On being a humaneitarian


How meat eaters can turn away from factory farms.

Perhaps you recently read a book, saw a documentary, or heard a news report about factory farming. As a result, you no longer want to eat factory farmed meat, but you still want to eat meat. How can you do it?

For years, those of us who detest factory farming had only two choices: become a vegetarian or keep eating factory farmed meat. We couldn’t buy pasture-raised pork or free-range chicken because we couldn’t find it: the emergence of factory farming in the 1950s quickly led to fewer American farms raising animals naturally.

But thanks to a recent surge in consumer demand, more farms and food companies are shifting to humane practices, and a third choice is available to us: we can become a humaneitarian. It can be easy or challenging, depending on where you live and what you’re willing or able to spend. But whether you’re in Missouri or Maine, in Oregon or Oklahoma, being a humaneitarian means:

  • Knowing the kind of animal farming that’s acceptable to you
  • Eating meat from acceptable farms, sometimes or all the time
  • Keeping animals in mind at every meal by trying to know where the meat came from

When I gave up factory farmed meat in 2009, I took the big-tent approach and switched to a range of alternative meats: grass-fed, organic, free-range, pasture-raised. Today, I never willingly eat meat that isn’t raised in one of those ways. If I can’t find humane meat, I go without meat for a meal. You, on the other hand, might decide to eat only pasture-raised meat, or organic meat, or meat raised by farmers you can talk to.

It’s one thing to purchase a pasture-raised turkey at Thanksgiving or select a grass-fed steak in a fancy restaurant. But humaneitarianism — like vegetarianism or veganism — is about shifting our eating habits daily. It’s about making a few sacrifices for the sake of animals and going farther than one or two purchases a year. Here are some stories of people who eat this way.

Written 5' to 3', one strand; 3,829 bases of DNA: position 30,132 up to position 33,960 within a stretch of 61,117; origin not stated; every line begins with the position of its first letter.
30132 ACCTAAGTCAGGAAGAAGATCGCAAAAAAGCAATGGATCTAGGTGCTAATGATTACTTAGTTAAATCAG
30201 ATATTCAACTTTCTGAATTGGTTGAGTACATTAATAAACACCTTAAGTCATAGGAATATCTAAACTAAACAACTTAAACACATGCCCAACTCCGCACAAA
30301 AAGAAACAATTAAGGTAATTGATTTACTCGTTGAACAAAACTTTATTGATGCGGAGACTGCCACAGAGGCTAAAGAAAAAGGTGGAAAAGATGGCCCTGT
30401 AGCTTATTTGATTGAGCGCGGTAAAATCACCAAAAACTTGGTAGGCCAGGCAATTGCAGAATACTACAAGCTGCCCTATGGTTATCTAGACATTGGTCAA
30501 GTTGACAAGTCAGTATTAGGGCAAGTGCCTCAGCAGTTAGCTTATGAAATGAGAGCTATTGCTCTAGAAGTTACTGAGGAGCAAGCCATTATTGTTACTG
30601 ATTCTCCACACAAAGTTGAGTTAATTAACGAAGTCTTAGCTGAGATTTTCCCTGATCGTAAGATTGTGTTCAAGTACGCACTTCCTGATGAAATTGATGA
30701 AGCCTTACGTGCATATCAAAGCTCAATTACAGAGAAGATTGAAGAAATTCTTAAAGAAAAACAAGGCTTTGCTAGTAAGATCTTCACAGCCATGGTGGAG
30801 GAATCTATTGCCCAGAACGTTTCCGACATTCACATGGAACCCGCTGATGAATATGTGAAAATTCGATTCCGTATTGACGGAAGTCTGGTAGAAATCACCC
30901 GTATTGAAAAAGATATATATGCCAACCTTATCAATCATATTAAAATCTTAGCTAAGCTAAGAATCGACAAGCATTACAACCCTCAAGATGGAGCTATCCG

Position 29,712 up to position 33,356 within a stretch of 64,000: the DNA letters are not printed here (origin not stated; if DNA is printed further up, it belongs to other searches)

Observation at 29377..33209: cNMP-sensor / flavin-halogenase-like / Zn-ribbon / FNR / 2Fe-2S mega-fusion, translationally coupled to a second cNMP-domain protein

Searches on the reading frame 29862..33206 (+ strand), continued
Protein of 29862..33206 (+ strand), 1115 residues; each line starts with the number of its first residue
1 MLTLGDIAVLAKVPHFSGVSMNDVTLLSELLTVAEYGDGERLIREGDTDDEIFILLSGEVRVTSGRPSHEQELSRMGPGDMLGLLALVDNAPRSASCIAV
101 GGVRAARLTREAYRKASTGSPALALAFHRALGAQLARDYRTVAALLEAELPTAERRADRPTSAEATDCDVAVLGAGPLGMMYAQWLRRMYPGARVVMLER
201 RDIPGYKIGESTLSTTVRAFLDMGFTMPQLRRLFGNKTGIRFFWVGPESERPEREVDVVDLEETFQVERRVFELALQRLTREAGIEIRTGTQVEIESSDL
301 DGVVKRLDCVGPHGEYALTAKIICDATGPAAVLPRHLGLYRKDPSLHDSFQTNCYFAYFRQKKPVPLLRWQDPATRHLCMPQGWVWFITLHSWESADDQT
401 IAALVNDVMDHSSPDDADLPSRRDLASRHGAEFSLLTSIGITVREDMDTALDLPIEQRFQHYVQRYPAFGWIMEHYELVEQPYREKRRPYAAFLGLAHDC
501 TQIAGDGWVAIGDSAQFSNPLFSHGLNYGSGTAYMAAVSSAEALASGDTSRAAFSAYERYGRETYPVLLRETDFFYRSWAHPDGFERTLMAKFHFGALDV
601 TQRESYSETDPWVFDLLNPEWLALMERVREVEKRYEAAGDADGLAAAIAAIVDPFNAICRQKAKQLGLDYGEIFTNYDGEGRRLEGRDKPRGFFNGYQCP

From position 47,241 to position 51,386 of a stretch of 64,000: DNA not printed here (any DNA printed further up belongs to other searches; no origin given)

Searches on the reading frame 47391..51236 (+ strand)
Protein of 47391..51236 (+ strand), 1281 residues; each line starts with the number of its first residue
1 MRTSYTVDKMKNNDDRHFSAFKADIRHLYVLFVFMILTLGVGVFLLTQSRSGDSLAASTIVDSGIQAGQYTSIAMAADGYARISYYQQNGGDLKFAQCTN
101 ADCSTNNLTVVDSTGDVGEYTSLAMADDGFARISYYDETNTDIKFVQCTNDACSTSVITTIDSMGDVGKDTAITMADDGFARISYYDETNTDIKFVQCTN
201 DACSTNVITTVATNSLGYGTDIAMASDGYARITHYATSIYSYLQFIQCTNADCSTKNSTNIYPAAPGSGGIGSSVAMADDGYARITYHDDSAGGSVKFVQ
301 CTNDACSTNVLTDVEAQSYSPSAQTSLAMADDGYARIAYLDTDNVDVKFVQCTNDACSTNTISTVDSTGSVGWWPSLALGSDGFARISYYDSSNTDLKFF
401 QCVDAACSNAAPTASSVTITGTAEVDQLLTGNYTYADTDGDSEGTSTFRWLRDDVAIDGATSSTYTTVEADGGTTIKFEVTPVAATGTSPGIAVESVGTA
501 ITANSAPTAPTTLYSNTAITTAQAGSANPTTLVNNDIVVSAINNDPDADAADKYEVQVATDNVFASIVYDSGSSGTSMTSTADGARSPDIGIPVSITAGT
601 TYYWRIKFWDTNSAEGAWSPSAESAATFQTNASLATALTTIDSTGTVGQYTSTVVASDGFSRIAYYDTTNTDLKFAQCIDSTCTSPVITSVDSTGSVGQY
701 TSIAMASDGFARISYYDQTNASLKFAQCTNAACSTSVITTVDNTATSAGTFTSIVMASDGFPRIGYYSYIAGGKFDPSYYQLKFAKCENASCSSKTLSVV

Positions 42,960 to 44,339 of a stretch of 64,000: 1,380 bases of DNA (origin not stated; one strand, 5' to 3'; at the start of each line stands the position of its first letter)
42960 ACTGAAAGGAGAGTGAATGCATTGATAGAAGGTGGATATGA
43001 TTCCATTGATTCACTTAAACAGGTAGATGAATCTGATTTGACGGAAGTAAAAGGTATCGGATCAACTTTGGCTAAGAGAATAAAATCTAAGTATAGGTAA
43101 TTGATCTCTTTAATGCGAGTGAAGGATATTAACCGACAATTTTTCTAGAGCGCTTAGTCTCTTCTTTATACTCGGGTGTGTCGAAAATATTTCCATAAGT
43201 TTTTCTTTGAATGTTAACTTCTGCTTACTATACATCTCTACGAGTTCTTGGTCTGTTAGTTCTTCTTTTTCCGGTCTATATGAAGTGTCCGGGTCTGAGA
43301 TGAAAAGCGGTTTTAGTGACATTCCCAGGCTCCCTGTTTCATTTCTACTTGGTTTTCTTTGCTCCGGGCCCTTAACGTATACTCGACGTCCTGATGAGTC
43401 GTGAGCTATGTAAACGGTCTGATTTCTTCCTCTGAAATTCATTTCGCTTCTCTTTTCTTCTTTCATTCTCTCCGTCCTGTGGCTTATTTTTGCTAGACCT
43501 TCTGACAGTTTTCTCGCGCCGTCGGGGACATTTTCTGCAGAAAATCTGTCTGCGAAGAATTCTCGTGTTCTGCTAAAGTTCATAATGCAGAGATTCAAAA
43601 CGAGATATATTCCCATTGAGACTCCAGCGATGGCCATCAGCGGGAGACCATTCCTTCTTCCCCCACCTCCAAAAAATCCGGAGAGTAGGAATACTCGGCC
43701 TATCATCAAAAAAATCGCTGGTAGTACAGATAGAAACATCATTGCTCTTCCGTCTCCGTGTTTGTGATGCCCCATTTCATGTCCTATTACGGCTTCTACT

Get started below!  (Click on the green links below.) And then write to me with your story: what inspired you, what your strategies are, and how it’s going!

Begin at your freezer »

On the door of your freezer, there might be family photos tacked up with magnets, inspiring quotes, the Boston Red Sox schedule. Push those aside and make room for another piece of paper: a list of the contents of your freezer. A humaneitarian life begins by reflecting on the kind of meat you enjoy now, so you can find humane versions of all the cuts you love.

Here’s a recent freezer list of mine (photo at right). It reflects my love of bacon, stew beef, and breakfast sausage. Perhaps as you sort through your own freezer (ouch, cold!) you discover that you’re a guru of ground beef, a lover of lamb, churlish about chicken. Embrace it. Accept it. Don’t attempt to change your preferences as you shift to humanely raised products!

Go to the supermarket »

Take your freezer list to the meat department of your local grocery store, where the employees will wonder what you’re doing as you spend 10 minutes in front of the meat case, searching for the products that were in your freezer. You’re looking for brands that have an alternative label on the packaging, such as “free-range” or “organic.” (A list of these labels is here, along with an explanation of why they indicate better animal treatment.)